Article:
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Joel Belz - Our national, phoney money scam

WORLD Radio - Joel Belz - Our national, phoney money scam

Who will stand up to break our addiction to unnecessary handouts?


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MARY REICHARD, HOST: Today is Wednesday, May 19th. Good morning! This is The World and Everything in It from listener-supported WORLD Radio. I’m Mary Reichard.

NICK EICHER, HOST: And I’m Nick Eicher.

WORLD founder Joel Belz now on what could turn out to be the phoney money scam of the century.

JOEL BELZ, FOUNDER: I have learned to be doubly wary and sometimes even rude in my response to those special offers that flood our mailboxes, the internet, and the phone lines. So it didn’t even cross my mind when I got a letter from the White House last month that something nefarious and slippery might be going on.

The letter from President Joe Biden said, “I am pleased to inform you that because of the American Rescue Plan, a direct payment of $2,800 dollars was issued to you by direct deposit.”

This was legitimate, I thought, although I didn’t like the program—at all. Carol and I are not in what might be called a “needy” category. But there was at least one other issue. The letter from the White House said plainly: “If you haven’t received your payment within 7 days of receiving this letter, please check the status of the payment by visiting the IRS website or calling the IRS phone number listed at the bottom of this letter.” It had already been 11 days—and no money had found its way to my account.

Then an already complex scenario turned a bit knotty. I was talking with one of my married daughters. “Dad,” she said. “This sounds like a scam to me. Didn’t you say they asked you to call an 800 number? I hope you didn’t give them any bank account numbers!”

I hadn’t. But Alice is a pretty savvy observer in such matters, and I had to drop what I was doing to retrieve the White House “letter” and double check my first impressions. This time through, every word and every phrase carried a slightly different nuance. What if, I had to think, this was an altogether subtle trap? In the end, the Biden letter seems a genuine representation of what its senders meant to say. They meant to send me $2,800! Their system just wasn’t quite up to their promise. But there was apparently no crime involved.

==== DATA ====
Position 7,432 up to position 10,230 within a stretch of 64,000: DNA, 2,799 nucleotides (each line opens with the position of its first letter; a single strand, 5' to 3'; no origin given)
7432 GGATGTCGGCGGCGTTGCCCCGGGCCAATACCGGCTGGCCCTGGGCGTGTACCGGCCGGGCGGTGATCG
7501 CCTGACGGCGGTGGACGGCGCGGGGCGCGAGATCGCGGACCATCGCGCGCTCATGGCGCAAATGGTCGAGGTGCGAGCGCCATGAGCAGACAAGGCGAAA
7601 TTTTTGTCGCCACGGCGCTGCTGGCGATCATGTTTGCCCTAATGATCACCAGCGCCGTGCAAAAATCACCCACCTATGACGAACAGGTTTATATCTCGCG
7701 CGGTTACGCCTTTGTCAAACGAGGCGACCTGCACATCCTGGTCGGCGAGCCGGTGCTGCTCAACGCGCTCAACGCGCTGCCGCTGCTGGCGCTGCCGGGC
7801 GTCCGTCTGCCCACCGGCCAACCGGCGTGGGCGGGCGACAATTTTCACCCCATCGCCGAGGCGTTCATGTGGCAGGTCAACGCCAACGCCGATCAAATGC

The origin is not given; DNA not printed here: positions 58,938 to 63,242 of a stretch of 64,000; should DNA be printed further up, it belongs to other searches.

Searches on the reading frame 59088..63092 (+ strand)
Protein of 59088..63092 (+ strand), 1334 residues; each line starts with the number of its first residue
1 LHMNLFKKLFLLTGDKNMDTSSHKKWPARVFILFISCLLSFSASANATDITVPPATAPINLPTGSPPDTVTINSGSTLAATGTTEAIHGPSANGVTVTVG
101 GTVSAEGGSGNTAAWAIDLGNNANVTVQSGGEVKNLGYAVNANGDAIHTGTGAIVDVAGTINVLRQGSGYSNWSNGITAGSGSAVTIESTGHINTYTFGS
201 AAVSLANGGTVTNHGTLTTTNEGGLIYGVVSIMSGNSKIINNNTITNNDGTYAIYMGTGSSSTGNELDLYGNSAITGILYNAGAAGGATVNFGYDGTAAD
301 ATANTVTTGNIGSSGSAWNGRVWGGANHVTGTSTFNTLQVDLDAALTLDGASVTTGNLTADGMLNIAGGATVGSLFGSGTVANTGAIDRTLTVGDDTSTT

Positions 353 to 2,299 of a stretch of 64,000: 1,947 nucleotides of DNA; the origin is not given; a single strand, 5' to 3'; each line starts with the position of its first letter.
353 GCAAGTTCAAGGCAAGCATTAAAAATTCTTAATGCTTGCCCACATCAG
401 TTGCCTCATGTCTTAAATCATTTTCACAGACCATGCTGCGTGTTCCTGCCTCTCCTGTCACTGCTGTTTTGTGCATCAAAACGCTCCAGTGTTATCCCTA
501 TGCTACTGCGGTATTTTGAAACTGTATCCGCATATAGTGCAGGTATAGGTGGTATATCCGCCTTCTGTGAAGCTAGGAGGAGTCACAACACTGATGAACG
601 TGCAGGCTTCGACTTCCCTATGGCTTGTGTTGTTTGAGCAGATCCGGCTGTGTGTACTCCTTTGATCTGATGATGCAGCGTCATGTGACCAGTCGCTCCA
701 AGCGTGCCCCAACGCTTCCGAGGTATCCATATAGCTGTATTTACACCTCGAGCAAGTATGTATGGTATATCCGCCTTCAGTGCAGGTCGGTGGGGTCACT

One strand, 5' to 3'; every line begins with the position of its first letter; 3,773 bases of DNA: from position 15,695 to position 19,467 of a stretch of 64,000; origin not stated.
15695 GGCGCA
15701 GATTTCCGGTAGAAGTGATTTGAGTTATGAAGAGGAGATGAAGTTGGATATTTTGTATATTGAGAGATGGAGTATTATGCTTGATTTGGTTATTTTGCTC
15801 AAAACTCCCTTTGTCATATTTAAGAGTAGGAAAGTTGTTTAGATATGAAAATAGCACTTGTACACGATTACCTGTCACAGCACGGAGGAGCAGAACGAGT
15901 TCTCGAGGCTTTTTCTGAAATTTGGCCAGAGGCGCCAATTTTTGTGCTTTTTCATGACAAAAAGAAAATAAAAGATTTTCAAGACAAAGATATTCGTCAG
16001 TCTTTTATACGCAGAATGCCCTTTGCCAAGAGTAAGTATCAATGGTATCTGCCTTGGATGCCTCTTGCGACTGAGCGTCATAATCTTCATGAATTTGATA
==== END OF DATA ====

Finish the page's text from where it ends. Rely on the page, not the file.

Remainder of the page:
It may be that the really serious crime or ethical breach is the one that’s taken place right out in the open. The scam we may live with the longest is the anything-but-quiet transfer of hundreds of billions of dollars from some virtually unknown source into the accounts of citizens willing to accept them.

This started sometime last year when then-President Trump authorized the first two “stimulus” packages to counter the sober effects of COVID-19. It accelerated when President Biden, trying to make good on his campaign promises, added his support to the “American Rescue Plan.” The political label doesn’t seem to matter. Republican or Democrat—who’s going to say, “Stop! You can’t put that money in my account! It’s phony money.”?

I’m Joel Belz.


WORLD Radio transcripts are created on a rush deadline. This text may not be in its final form and may be updated or revised in the future. Accuracy and availability may vary. The authoritative record of WORLD Radio programming is the audio record.

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OldMike

Totally agree, Mr. Belz. My wife and I are living on our Social Security, and although it’s not a lot, it’s sufficient for our needs. But apparently without anyone in government considering whether we needed it, we’ve received stimulus payments. As have the majority of Americans.

Ironically, a local high-end bicycle, kayak, and outdoor gear dealer told me the reason he had almost nothing in stock is the stimulus payments. He said people bought recreational equipment all over the country at a rate manufacturers could not keep up with. One might surmise that MANY MANY Americans did not need the government handouts to pay for necessities.

But certainly the bills for this largess will come, to our kids and grandkids if not us.